I visited the Hagia Sofia and Blue Mosque in the same day, but made sure to schedule it perfectly so that as one tour was ending, another one began. You have to pay around 20 Turkish lira to get into the Hagia Sofia. There is a lot to see so it is worth it. Entrance into the Blue Mosque is free. Women will need to cover their hair, shoulders, and down to their knees. Scarfs are free to borrow if you need it. Men will have to cover down to their knees. You will also be given a bag to put your shoes in. Not a lot of time needs to be spent in the Blue Mosque because some of it is roped off and still used as a functional mosque. Both places are beautiful and worth the long wait in line.

Hagia Sofia.
The enchanting Blue Mosque
The Blue Mosque.

If you want to do a Bosphorus boat tour, go directly to the building that sells the tickets. Do not buy off of the Turkish mafia. I did not participate in one, because you have to devote the whole day to it. I was too busy aimlessly wandering this beautiful city and treating myself to best food I’ve had on my whole trip.

There are so many stray cats in Istanbul. I took pictures of almost every one I saw. I am a self-described cat lady so this was my paradise.


After the four days were up, I met my five person tour group that I was to spend the next two weeks with. We called ourselves “Olive the Magic” and ventured to Gallipoli, Çanakkale, Ilios (Troy), Ayvalik, Şirince, Selçuk, Ephesus, and Pamukkale.

Visiting Gallipoli was quite eye-opening. In the US, we rarely hear about battles that our troops were not directly involved in. It was interesting to get the perspective of the Australian couple on our tour that grew up hearing about the battle in history classes.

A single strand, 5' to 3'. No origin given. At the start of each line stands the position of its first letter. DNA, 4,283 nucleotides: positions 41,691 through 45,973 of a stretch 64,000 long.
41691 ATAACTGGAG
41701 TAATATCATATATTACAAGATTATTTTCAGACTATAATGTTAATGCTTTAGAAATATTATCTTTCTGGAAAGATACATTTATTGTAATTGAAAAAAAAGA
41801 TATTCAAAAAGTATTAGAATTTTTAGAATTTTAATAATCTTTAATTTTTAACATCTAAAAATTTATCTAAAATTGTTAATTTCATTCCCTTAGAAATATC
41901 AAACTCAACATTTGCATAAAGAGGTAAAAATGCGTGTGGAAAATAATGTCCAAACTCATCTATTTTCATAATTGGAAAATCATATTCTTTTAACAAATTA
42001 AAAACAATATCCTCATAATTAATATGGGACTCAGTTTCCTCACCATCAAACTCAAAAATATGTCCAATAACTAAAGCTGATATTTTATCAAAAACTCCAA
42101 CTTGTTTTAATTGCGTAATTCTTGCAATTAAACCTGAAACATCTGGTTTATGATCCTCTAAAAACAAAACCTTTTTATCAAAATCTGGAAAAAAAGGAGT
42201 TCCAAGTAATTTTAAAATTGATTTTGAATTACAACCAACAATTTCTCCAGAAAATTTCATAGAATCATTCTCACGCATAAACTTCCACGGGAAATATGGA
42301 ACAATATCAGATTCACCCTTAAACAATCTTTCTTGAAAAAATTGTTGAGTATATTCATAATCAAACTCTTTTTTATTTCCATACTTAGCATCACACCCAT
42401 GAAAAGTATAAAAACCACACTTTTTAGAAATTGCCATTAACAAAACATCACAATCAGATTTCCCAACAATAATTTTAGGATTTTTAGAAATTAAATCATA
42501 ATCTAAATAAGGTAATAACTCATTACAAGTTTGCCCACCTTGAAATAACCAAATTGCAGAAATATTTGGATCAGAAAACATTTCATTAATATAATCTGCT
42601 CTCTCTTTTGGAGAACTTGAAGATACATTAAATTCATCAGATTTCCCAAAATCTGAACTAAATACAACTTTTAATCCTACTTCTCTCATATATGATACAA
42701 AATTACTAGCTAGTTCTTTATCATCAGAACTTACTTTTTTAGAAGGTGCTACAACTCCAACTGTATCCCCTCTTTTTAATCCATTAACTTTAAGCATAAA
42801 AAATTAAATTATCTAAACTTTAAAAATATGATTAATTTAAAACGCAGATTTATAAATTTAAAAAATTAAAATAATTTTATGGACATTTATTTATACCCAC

Ilios (Troy), the city on top of 20 cities, was an educational visit. Ayvalik was my favorite Turkish town that I visited. It is a former Greek coastal city that still has its small town charm.



There our tour guide read my fortune in the coffee grinds of authentically made Turkish coffee. She said I used to have a lot of worries in my life, but recently those worries have disappeared. I’m starting over and the past doesn’t affect me anymore she added. She told me that I will have multiple loves soon. She could see hearts in the coffee grinds. The tour guide also added that I’m happy and will travel again very soon. The fortune still holds very true a few months later.

Authentic Turkish coffee made by the tourguide.

At one point we took ferry across the Aegean Sea to get to the next town. A few women on the boat took pictures with us. We thought it was funny. Our tour guide explained that Turkish people rarely travel outside of the country so it is rare that they see foreigners.

During the tour, we took a private boat out into the Aegean Sea. Swimming in the Aegean Sea was relaxing and wonderful.

Pamukkale was a unique place. I was disappointed to hear that the UNESCO status of Pamukkale may be taken away because Turkey allows visitors to swim in the pools. The oils, perfumes, and lotions that are on people’s skin are harmful to the structure of the salt pools.



Our Turkish tour ended where it begun, in Istanbul. My final night was spent getting an authentic Turkish bath. The Turkish baths are separated by gender. You go into the main sauna room shirtless. Then a worker scrubs the dead skin off of you, suds your head and body, pours warm water all over you, and scrubs your scalp. Once that process is over, you lie down and sweat for as long as you’d like. It was a very relaxing experience.

As I was leaving the country reluctantly I was stopped by airport security. My laptop was examined, but not for the reason I originally believed. The airport security just stopped the conveyor belt to admire my unique laptop case. They poked it and laughed.

Turkey was my favorite country to visit out of the 10 I’ve been to so far. It was unexpectedly beautiful and safe. The people were kind and good looking. The food was so delicious, it almost brings a tear to my eye that Turkish food is no longer a constant in my life.